Friday, 30 October 2009
Stefan Pearson produced tonight's show (as well as designing the poster), a dapper Gavin Inglis MCd and entertained us with snippets of classroom-life as a nod to our hero Miss Brodie, and Alan Campbell kindly stepped in to fill the sudden gap left by Janie MacKie and Andrew J Wilson, sadly both too ill to attend tonight. He read a suitably threatening story that ensured he was thoroughly and concentratedly applauded!
I was third up, well, seated off-stage, and read 'The Fountain of Youth'. It went pretty well despite my inexperience with (and suspicions of) the microphone, and the fact that my eyes are so bad these last few weeks I could hardly see the text. I was grateful that Andrew C Ferguson, producer of the end-of-show zombie Shakespeare play, had printed me out a copy of my story too, as I hadn't had the time or technology.
I did first warn the audience that if they were squeamish, especially about doctors, childbirth or seagulls, then they shouldn't listen (to give them a chance to escape), but also pointed out that if they were squeamish or easily offended, what the fuck were they doing at a Bloc Halloween show. I'm sorry, I'm not at my most tactful when painkillers aren't strong enough.
On next, the new Bloc star was Kirsty Wishart, who gave an excellent reading of her Eburgh story 'Under the Deep', with a real beat poet's rythym to her voice.
After the first break we had more of Gav's classroom gems, a fishy ghost story from our master of the maritime, Stefan Pearson, then the many voices of Gavin Inglis' contributing to his 'Burne Identity'.
I had to leave during the second break and missed the final section of the show, unfortunately, but I was too ill to stay. It was to feature another story from Kirsty, another from Stef, another from suitably-soviet-hatted ACF, and the second half of Gav's Weegie tribute 'The Burne Identity'.
Fortunately I got a lift back to the hotel from my beachy pal M, and it wasn't as though we were depleting the audience, as several latecomers had arrived during the break to compensate. The hotel staff were as helpful as ever in getting me up to my room. I wish I was rich enough to tip them.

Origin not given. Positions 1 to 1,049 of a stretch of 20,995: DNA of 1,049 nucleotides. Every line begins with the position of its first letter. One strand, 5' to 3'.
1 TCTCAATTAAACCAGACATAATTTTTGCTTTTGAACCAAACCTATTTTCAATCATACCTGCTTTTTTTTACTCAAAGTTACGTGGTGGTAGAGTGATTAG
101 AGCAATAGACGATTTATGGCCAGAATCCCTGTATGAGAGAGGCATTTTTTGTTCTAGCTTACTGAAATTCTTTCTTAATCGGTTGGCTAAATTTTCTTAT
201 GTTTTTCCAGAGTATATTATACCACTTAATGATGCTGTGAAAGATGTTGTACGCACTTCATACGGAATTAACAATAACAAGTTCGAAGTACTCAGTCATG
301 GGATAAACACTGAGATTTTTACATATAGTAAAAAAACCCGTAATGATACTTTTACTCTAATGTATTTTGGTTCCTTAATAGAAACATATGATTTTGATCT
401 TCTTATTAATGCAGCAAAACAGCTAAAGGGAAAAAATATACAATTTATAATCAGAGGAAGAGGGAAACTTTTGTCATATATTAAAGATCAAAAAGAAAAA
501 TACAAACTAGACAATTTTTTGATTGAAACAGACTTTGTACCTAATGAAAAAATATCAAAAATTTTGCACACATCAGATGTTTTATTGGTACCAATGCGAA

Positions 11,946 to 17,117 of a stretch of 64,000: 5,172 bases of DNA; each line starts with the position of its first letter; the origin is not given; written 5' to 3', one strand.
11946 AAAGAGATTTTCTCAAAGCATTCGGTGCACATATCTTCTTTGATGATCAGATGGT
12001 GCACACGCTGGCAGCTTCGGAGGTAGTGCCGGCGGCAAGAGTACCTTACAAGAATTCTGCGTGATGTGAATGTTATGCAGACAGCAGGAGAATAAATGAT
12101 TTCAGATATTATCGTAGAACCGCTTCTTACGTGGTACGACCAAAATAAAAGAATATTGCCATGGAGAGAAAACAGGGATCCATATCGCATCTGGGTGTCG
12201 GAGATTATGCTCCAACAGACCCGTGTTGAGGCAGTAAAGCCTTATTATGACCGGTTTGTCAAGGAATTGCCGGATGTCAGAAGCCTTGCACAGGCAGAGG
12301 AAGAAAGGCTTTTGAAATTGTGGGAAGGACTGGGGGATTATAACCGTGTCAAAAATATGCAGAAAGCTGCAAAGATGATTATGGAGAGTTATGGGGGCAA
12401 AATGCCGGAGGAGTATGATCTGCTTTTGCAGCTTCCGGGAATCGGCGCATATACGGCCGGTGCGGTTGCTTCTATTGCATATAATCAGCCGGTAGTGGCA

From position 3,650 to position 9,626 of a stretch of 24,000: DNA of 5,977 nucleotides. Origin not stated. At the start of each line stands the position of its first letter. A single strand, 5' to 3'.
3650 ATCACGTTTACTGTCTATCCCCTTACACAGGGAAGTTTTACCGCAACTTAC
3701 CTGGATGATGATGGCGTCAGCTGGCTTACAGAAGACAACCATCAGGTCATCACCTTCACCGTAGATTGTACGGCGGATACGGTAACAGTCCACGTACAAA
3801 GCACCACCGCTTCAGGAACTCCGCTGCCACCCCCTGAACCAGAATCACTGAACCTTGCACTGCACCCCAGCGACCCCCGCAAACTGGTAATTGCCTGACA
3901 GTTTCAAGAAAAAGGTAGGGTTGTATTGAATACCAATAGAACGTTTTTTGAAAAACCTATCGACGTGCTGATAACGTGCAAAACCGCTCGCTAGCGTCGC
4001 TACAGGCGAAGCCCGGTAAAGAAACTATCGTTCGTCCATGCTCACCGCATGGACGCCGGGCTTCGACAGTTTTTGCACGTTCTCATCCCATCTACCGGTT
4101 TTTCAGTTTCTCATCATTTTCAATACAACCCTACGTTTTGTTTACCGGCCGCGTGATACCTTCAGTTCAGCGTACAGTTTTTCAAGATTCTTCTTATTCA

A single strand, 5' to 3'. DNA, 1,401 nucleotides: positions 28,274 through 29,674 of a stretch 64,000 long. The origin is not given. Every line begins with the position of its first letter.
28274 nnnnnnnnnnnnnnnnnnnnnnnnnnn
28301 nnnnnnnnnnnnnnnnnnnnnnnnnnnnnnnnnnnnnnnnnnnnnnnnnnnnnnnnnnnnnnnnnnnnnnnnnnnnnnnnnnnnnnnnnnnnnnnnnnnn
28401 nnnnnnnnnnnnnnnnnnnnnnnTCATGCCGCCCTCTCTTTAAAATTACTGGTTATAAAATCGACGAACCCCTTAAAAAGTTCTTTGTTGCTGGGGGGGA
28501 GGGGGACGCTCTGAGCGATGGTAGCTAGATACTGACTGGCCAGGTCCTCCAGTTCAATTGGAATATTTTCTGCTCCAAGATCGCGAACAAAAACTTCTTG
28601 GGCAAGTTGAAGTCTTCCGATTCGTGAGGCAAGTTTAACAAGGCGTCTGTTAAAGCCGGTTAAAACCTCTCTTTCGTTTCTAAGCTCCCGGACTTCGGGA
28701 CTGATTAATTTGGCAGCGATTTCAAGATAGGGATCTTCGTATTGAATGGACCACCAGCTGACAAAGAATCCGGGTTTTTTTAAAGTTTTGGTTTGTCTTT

Thursday, 29 October 2009
by Writers' Bloc
Thursday, 29 October 2009
20:00 - 23:00
Pleasance Cabaret Bar, 60 the Pleasance
Late October is traditionally the time of year when our ancestors huddled closer to the fireside, glancing fearfully now and then at the rattling door lest the storm outside was about to unleash some frightful creature of the night upon them.
Well, never mind all that bollocks. This is the 21st century, after all, and the thing to do at Halloween is huddle round your pint, as those creatures of the night Writers' Bloc read tales of mayhem and immoderate threat in the Pleasance Cabaret Bar.
This outing does promise a more feminine - if not necessarily softer - side of Bloc than usual, with Morag Edward, Jane McKie and new Bloc star Kirsti Wishart all presenting new stories for your delectation. All this plus the usual undead European white males. We can't promise you the crème de la crème, but perhaps the crème de la slime….
Wednesday, 28 October 2009
Dreams of Steam: The Second Seance
Friday 30th October
8.30pm till 12.30am
The Lot, Grassmarket
Wheelchair accessible, a good excuse to dress up (steampunk but also historic, goth, glamour) and a chance to kick back and listen to the best gramophone hits of the century, some hair-raising Cthulu-esque bedtime stories, and be dazzled by twisted circus performers. And of course the Second Seance itself, calling on the ancient spirit of the deep!
21:00 - 03:00
The Speakeasy, Cabaret Voltaire
AbSynth is an experimental dance friendly music club based in Edinburgh. We play a mix of electro-industrial, rhythmic noise and goth. for more details go to http://www.clubabsynth.com/
AbSynth is returning to ancient caverns under the Edinburgh streets on Halloween weekend.This lavish prohibition era style venue is the newest addition to the Cabaret Voltaire. Please enter by the Cabaret Voltaire's main entrance.
HALLOWE'EN THEME - FANCY DRESS - DRESS TO IMPRESS
There is £1 discount to Absynth with a Dreams of Steam ticket (as stated on the back of the Dreams of Steams tickets). Therefore entry to Absynth will be £4 with both Dreams of Steam and advance Absynth ticket or £6 on the door when showing your Dreams of Steam ticket.